Horse, 600-550 BCE
Archaic Period
Greece, possibly Boeotia region
7 5/8 × 5 × 2 1/8 in. (19.4 × 12.7 × 5.4 cm)
3-D Object/Sculpture
X 3114

Photo: Paul Hester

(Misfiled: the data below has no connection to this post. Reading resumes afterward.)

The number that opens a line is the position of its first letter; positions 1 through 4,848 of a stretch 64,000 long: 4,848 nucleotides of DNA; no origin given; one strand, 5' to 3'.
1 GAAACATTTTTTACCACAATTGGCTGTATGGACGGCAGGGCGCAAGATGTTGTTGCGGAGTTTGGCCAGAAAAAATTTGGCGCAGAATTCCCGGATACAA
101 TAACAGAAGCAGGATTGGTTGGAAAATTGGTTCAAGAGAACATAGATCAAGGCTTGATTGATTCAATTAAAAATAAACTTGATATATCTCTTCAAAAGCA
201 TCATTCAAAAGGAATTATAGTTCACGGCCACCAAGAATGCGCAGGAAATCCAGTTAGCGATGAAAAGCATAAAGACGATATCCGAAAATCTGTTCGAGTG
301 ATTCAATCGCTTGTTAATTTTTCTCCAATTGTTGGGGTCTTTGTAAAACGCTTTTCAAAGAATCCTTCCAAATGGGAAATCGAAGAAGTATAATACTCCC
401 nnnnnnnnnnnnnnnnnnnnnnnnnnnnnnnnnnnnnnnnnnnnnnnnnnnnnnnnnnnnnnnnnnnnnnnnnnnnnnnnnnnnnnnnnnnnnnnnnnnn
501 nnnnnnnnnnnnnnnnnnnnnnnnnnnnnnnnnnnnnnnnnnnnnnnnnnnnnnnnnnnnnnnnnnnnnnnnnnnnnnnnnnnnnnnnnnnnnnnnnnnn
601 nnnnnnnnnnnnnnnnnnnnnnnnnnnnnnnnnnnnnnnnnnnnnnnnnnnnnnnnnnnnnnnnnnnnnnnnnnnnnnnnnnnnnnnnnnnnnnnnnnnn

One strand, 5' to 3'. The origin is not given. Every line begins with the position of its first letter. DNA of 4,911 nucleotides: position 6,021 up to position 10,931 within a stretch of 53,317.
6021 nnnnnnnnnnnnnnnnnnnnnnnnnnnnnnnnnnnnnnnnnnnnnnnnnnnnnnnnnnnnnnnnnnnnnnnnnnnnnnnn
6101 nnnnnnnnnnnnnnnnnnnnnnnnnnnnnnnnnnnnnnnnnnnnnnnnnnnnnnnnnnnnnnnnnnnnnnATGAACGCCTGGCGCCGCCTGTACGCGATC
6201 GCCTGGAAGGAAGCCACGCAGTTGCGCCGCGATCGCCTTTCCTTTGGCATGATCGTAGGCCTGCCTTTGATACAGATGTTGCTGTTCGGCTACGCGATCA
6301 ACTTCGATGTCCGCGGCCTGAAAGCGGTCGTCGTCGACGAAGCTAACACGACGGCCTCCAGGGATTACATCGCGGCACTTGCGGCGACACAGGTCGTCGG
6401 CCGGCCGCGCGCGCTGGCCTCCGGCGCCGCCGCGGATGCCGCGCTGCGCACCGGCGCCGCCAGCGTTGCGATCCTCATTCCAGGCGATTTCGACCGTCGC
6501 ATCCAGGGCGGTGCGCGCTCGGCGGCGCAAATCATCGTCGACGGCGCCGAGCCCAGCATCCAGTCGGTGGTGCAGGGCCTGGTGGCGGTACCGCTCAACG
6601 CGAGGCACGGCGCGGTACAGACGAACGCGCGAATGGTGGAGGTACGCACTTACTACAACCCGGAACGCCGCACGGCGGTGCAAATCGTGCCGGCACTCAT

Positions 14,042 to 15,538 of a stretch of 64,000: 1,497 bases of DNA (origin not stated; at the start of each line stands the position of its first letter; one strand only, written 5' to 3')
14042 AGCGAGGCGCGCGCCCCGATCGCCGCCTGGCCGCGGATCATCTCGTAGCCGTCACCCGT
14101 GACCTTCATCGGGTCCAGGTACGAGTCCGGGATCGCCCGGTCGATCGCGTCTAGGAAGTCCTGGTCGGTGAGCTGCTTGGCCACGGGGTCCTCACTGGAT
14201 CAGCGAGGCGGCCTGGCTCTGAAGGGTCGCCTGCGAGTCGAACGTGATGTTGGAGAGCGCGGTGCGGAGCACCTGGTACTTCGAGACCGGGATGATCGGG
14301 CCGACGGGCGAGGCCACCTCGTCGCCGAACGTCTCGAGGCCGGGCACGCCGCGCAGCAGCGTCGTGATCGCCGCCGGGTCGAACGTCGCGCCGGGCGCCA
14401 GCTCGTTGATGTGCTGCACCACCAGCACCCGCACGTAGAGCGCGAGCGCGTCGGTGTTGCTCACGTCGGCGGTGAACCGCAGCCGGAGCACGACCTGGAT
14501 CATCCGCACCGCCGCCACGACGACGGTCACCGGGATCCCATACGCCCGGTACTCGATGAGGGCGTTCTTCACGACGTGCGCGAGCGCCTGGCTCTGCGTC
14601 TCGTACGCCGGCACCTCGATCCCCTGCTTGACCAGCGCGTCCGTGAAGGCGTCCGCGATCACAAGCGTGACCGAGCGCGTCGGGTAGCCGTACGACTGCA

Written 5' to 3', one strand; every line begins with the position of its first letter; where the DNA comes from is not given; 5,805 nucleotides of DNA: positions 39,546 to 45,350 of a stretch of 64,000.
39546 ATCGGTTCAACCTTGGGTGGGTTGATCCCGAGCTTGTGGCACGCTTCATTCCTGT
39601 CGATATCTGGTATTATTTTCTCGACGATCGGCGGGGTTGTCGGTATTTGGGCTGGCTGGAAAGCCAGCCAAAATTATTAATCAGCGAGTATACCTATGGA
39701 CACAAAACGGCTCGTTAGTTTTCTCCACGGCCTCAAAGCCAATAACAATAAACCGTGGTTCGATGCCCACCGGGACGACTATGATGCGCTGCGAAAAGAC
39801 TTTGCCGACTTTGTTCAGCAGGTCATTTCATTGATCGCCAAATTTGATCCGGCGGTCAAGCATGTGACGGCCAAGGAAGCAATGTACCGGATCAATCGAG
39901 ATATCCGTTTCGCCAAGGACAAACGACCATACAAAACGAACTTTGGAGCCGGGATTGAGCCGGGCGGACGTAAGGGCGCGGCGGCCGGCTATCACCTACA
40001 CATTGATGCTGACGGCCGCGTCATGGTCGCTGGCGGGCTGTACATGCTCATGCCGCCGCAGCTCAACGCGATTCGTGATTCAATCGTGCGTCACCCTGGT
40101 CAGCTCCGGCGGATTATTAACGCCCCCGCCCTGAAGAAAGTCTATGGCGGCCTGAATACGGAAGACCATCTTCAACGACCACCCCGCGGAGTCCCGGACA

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Representing a horse, this figure is a type produced in the region of Boeotia, Greece during the 6th century BCE. The horses are categorized as black-on-brown for the main color of the slip decoration on the light brown clay. Black-on-brown horses were created at the same time as red-on-white horses (an example of which is CA 6116), also Boeotian products, but ceased to be made by the mid-6th century BCE. A group of these horses is stylistically linked by their decorative schema, including horizontal lines. This group also shares similar traits including a barrel-shaped muzzle, flat broad tail, cylindrical legs, and an extended neck with an attached mane forming a triangular wedge. Terracotta horses were popular at the same time as female statuettes known as plank figures (examples in the Menil Collection include CA 6116 and 1964-176 McA), which together represent the beginning of a strong terracotta manufacturing tradition in Boeotia that continued into the Hellenistic period.